Passport Seizure: Court to hear El-Zakzaky, wife’s N4bn suit January 19

Sheikh Ibraheem El-Zakzaky

The Federal High Court, Abuja, has fixed January 19, 2022 to hear the suit filed by the leader of the Islamic Movement in Nigeria (IMN), Ibraheem El-Zakzaky, and his wife, Zeenah, over the seizure of their passports.

The News Agency of Nigeria (NAN) reported that the judge, Inyang Ekwo, on Friday, fixed the date to allow the Attorney-General of the Federation and the State Security Service (SSS), sued as defendants in the fundamental rights enforcement suit, to respond to the suit.

The AGF, Abubakar Malami, according to NAN, was represented by Oyin Koleoso, but no lawyer appeared for the SSS.

Marshall Abubakar, the plaintiffs’ lawyer, informed the court that the 1st respondent had been duly served with the processes and the hearing notice.

He pushed for the hearing to go on, but the judge chose to adjourn the hearing to enable the respondents “keep their house in order.”

He then fixed January 19, 2022, for hearing of the suits.

He also directed the applicants to ensure that hearing notices are issued to the respondents.

The couple had said in their separate suits that their passports were seized from them after they returned from a government-supervised medical trip to India in 2019.

Mr El-Zakzaky and his wife were then standing trial at the Kaduna State High Court on charges of culpable homicide, unlawful assembly, among charges filed against them in connection to the bloody clash between IMN members and soldiers in Zaria, Kaduna State, in December 2015.

They were, however, freed of the charges, with the Kaduna court declaring them not to have any case to answer in a July 28 ruling.

An upset Kaduna government then threatened to take the case back to court.

Meanwhile, the couple said, in their rights enforcement suits, that the Indian trip “was supervised and controlled” by the Nigerian Intelligence Agency (NIA) and the SSS.

The trip “was aborted for reasons best known to the federal government,” the couple said, adding that their passports and other travelling documents were then taken from them “and kept in the custody of the respondents.”

Following the Kaduna court’s ruling, the couple’s lawyer, Femi Falana, a Senior Advocate of Nigeria (SAN), wrote separate letters to the NIA, the SSS, and the AGF, demanding the release of their passports allegedly seized after the Indian trip.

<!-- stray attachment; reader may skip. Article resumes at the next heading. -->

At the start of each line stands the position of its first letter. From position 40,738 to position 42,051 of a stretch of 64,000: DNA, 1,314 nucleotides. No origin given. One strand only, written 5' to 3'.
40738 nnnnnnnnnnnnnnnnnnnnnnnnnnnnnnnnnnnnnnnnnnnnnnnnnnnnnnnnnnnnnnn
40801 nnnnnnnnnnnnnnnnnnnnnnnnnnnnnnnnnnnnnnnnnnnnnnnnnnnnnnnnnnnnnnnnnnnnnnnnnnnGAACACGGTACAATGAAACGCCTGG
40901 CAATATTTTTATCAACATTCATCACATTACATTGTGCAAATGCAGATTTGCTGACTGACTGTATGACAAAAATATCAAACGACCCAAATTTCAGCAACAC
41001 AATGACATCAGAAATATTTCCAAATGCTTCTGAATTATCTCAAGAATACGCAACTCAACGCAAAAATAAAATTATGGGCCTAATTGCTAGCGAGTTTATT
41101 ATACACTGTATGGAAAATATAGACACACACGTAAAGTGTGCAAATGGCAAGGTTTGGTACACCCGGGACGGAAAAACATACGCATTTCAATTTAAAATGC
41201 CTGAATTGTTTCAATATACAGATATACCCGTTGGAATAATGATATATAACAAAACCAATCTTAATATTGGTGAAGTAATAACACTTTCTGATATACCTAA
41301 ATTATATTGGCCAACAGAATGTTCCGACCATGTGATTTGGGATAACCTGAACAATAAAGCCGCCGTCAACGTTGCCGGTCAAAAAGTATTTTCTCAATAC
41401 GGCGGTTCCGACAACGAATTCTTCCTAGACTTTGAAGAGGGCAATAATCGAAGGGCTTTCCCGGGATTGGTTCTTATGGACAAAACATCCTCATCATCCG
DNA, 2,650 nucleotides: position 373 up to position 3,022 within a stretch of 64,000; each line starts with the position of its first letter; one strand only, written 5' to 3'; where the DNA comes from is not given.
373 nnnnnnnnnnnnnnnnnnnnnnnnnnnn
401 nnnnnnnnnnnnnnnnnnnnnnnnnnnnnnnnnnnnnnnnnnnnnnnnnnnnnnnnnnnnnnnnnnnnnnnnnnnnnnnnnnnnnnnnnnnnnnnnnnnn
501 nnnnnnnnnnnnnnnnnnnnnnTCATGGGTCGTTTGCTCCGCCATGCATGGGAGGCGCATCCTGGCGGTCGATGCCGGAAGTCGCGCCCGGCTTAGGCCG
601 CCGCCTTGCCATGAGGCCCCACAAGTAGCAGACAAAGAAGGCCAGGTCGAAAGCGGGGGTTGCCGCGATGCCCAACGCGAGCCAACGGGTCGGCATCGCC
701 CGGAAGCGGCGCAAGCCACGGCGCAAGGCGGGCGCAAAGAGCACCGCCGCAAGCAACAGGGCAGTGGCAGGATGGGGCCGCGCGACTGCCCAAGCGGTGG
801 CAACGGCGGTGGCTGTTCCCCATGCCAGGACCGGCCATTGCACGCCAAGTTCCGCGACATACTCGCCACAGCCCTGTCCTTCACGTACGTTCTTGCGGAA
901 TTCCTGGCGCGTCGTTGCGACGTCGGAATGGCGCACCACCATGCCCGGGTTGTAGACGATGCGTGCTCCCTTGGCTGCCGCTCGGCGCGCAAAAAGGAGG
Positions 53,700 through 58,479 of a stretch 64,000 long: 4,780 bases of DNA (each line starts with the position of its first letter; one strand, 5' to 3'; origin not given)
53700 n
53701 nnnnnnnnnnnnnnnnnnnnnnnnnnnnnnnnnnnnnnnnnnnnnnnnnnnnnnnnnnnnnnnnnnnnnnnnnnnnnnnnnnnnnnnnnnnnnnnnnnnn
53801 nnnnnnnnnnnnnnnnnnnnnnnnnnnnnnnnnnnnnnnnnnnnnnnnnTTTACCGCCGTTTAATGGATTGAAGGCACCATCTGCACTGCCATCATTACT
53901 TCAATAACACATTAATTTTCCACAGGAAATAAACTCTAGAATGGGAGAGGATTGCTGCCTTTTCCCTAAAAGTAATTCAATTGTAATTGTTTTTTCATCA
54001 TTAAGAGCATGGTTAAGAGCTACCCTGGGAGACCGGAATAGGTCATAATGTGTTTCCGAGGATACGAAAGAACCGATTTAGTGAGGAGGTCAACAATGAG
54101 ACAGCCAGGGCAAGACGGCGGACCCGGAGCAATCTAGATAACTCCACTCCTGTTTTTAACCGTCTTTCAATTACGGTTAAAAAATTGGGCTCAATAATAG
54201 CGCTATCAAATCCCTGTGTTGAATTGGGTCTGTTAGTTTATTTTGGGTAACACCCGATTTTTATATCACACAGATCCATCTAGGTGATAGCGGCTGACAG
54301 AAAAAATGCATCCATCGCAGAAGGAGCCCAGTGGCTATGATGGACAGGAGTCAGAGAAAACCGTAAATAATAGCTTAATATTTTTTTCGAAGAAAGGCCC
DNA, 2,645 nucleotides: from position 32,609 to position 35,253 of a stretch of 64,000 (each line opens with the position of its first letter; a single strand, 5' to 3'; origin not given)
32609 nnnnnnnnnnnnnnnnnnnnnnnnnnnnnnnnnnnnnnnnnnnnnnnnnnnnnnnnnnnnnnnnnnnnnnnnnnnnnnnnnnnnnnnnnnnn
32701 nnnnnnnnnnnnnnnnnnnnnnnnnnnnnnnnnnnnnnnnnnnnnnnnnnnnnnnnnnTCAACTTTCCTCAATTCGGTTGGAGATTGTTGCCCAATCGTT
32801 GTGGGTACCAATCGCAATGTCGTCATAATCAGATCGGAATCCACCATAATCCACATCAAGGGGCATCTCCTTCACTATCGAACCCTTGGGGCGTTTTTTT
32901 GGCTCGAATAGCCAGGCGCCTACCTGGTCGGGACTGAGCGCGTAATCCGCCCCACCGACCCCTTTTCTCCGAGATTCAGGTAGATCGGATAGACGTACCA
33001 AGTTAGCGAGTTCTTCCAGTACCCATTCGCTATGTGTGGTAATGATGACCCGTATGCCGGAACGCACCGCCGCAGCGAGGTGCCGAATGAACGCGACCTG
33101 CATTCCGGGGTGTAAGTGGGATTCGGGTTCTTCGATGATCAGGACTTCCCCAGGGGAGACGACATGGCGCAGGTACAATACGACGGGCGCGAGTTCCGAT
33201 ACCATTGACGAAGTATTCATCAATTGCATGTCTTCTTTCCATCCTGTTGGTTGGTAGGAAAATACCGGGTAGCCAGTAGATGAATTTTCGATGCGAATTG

The NIA denied holding their passports in its reply to Mr Falana’s letter.

The couple said in their suit that while NIA replied to their letter, both the SSS and the AGF ignored them.

They, therefore, argued that the action of the SSS and the AGF violated their fundamental right to “freedom of movement guaranteed by Section 41 of the Constitution of the Federal Republic of Nigeria, 1999 (As Amended) and Article 12 of the African Charter on Human and Peoples’ Rights Act (CAP A9) Laws of the Federation of Nigeria, 2004.”

In the suits filed on October 14, the couple urged the court to declare that the seizure of their passports was “illegal and unconstitutional.”

The plaintiffs also urged the court to declare that the “Red Flag Travelling Restrictions” placed on their passports and land borders by the respondents without a court order is illegal and unconstitutional as it violates their right to fair hearing guaranteed by Section 36 of the Constitution of the Federal Republic of Nigeria.

They, therefore, asked the court to declare that the refusal of the SSS and the AGF to allow them to travel abroad for medical treatment “constitutes a threat to their lives guaranteed by Section 33 of the Nigerian constitution”.

The “Red Flag Travel Restrictions” placed on Mr El-Zakzaky’s passport with number A50578740 and that of Zeenah numbered A50578739 violates their rights, their lawyer argued.

Each of them asked the court to order the respondents to pay them N2 billion, totalling N4 billion, “as general and exemplary damages” for the violation of their “rights to freedom of movement, fair hearing and property”.

They also sought an order of perpetual injunction restraining the respondents from further violating their “fundamental rights in any manner whatsoever and howsoever without lawful justification.” (NAN)


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